It is Easter. But the big service and celebration happened a couple of Sundays ago. We may find that we are back to living life as before, with the same routines, and the feeling of holiday joy slipping away. The reality of war, the news feeds, and the uncertainty come clamoring in to dull our spirits.
But the promise of Easter is not just for one day or for a season. It is something for us to build on as a “way of life.” Life is made new. As the trees and flowers begin to bloom we are already unconsciously aware that “life is made new” after a winter of dormancy.
As our collect says, “Open the eyes of our faith, that we may behold God in all his redeeming work”
In our story this week, Peter and some of the disciples have gathered in Galilee and are back to their work of fishing. After the crucifixion and even after two encounters with the risen Jesus they have returned to “business as usual.” However, even while casting a net in familiar waters, they don’t seem to be catching anything. Their work has become unproductive. Jesus suddenly appears for the third time, fills their net and feeds them breakfast.
I love the image of breakfast on the beach around a fire. We can imagine the smell of the fish cooking in the open air: The feeling of warmth. The sounds of crackling wood, and water washing the shore, the dawn light, and wet sand. But the passage doesn’t provide these details for us, nor does it describe the taste of the fish; How they feel to eat after a long night. This is what we think of. Instead, Deep conversation ensues. They are eating communally - and the focus is on their shared conversation.
Jesus primarily engages Peter. He asks him three times, “Do you love me?” Each time Peter says, “You know I do.” And each time Jesus responds with an answer that represents what loving God means: Feed, Tend, Feed. More than anything Love means tending for others, and feeding one another. Jesus repeats himself.
For some it is literally food. But for any of us, we know that eating with families or friends is so much more than just food at dinner time. Our family also requires our attention, our connection as nourishment.
For any of us who have worked in feeding ministry we know it is more than meals. A feeding ministry provides connection not just food. It represents tenderness and care. The greatest gift: our humanity. The care that involves using our hands, and our hearts and the sacrifice of time. Precious time. Feeding and tending prioritizes connection.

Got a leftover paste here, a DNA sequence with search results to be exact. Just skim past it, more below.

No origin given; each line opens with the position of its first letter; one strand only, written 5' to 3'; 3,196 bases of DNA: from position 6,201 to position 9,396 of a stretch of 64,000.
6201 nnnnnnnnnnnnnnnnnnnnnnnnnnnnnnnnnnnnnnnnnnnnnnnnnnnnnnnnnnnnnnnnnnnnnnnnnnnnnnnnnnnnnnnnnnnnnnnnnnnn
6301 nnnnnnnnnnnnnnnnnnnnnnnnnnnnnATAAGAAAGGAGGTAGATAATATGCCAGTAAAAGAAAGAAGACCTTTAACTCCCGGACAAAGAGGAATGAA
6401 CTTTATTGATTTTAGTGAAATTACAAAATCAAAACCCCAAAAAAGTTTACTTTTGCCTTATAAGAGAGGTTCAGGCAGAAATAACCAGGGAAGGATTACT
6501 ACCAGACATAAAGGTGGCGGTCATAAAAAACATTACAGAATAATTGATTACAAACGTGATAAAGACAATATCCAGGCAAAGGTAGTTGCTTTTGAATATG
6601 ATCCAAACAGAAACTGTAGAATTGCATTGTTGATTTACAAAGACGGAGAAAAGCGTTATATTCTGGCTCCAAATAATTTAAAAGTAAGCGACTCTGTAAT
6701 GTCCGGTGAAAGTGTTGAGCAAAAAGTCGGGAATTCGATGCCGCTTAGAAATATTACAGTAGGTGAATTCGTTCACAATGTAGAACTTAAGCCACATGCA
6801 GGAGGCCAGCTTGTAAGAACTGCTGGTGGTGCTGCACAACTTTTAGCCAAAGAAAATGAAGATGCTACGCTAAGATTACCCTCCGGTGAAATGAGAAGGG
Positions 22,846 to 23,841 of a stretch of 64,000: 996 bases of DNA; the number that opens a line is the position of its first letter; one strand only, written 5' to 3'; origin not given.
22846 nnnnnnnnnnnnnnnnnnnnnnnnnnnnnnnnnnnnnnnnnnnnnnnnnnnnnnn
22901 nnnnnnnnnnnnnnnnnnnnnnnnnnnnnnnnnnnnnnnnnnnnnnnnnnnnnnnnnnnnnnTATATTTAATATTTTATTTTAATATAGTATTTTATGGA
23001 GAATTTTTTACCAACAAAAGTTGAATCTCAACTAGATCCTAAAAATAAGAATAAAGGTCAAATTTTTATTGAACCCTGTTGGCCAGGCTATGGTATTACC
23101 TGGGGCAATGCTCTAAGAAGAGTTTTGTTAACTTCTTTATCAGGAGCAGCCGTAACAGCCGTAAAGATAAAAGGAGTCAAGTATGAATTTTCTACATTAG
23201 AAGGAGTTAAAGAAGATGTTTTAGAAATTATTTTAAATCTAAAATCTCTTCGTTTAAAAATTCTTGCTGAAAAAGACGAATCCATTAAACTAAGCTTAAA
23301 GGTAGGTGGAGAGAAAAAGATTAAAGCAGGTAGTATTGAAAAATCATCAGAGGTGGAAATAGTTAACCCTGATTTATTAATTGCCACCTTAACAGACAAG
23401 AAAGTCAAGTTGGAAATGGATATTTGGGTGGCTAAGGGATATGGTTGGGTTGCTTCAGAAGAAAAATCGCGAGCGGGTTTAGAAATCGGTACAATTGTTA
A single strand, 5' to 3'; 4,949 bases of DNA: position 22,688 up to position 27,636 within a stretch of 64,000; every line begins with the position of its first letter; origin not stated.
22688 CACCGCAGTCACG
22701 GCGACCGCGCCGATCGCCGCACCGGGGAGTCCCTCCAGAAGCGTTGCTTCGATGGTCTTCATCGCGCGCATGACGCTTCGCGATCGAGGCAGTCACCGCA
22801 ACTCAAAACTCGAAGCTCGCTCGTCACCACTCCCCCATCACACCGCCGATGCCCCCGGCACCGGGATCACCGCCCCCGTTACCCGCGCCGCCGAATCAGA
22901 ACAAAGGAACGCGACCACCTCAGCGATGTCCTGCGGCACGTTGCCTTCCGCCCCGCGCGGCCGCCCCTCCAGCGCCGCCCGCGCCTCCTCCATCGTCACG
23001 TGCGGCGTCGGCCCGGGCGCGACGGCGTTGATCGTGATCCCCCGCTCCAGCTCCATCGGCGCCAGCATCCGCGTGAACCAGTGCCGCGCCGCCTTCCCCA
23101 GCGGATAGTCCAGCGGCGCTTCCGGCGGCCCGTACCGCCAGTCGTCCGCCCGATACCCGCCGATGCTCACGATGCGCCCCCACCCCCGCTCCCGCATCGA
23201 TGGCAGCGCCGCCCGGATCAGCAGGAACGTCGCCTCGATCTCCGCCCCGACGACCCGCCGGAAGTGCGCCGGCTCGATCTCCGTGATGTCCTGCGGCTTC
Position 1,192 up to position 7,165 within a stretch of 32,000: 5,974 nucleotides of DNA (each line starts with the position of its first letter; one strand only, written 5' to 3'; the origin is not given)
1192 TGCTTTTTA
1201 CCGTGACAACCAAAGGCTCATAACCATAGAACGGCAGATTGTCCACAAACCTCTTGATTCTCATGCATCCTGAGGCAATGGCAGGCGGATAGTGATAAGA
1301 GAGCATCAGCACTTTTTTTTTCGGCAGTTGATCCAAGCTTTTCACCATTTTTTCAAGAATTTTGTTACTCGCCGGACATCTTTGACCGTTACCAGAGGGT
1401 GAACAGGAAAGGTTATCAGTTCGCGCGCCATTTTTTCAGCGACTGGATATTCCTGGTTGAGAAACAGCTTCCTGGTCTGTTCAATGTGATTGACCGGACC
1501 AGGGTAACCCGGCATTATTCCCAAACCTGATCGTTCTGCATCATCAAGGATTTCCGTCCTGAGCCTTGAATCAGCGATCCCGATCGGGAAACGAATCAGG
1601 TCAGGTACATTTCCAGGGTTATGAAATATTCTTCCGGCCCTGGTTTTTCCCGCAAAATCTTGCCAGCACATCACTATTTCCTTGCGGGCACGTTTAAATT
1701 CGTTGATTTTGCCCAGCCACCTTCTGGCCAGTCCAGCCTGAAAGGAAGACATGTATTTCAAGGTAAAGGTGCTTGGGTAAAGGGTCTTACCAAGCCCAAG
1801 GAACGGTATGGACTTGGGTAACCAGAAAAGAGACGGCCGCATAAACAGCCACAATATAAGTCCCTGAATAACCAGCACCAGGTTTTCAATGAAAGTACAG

Meals are a time for shared conversation.
Jesus comes to tell the disciples it’s time to break the fast from life. Follow me: Live now. Live now for what you believe in most: Love, Tend, Feed others. Follow me. Now is the time to live.
Open the eyes of our faith God, that we may behold you in all of your redeeming work
Life is not one even-keeled sail. Dramatic things happen. Things change and require us to change too, or we lapse into stale versions of ourselves. Covid happened. It had dramatic impacts on all of us. We are trying to return to “normal," but we also recognize that things have shifted. We have learned to do things in new ways and we are discerning which ways do we want to keep - and what old ways are we ready to let go of.
The death of George Floyd happened during Covid. It sparked a response to the way people of color have been - and continue to be targeted. Beyond marches and protests, many of us began to search for answers to the inequities in our country. We began to realize that recognition and repair are necessary for healing to begin: for redemption. The Episcopal Church who has included antiracism in our mission for many years, finally seemed to really focus our attentions.
Something shifted. Something dramatic happened, and it is time to change.
But now that the emotional flare of that period is waning, are we simply returning to our old ways? Or are we continuing to educate ourselves? Look deeply at the history of our country, trying to understand the terrible dynamics that persist? Martin Luther King Jr said, “the arc of the moral universe is long but it bends toward justice.” To put it into even more context, MLK was harkening back to the phrase from a famous abolitionist minister Theodore Parker. Parker studied at Harvard Divinity School and eventually became an influential minister in the Unitarian church. In 1853 Parker preached (100 years before MLK)
“I do not pretend to understand the moral universe. The arc is a long one. My eye reaches but little ways. I cannot calculate the curve and complete the figure by experience of sight. I can divine it by conscience. And from what I see I am sure it bends toward justice.”
In other words: It is with conscious vision that it bends toward justice.
We cannot go back to “business as usual” now that we have seen the light (like our brother Paul) the light that sheds truth on suffering: a nation awakened by tragedy… to our own reality. In 2020 we returned to the table of antiracism for conversation. This table provides sustenance for our future and for our community and country.
Like Peter and the disciples we are being asked,
“Do you love me?”
Jesus makes it pretty clear: Loving God means to feed and tend.
How do we feed and tend one another? We must continue the conversation: talking and moving toward that arc of justice, lest we find like the disciples that our life work has become unproductive.
Open the eyes of our faith, that we may behold you God in all your redeeming work.
Once we’ve tasted the “new” way, our old ways will no longer suffice.
Break your fast from True life…with hope and courage to live into your beliefs this Easter!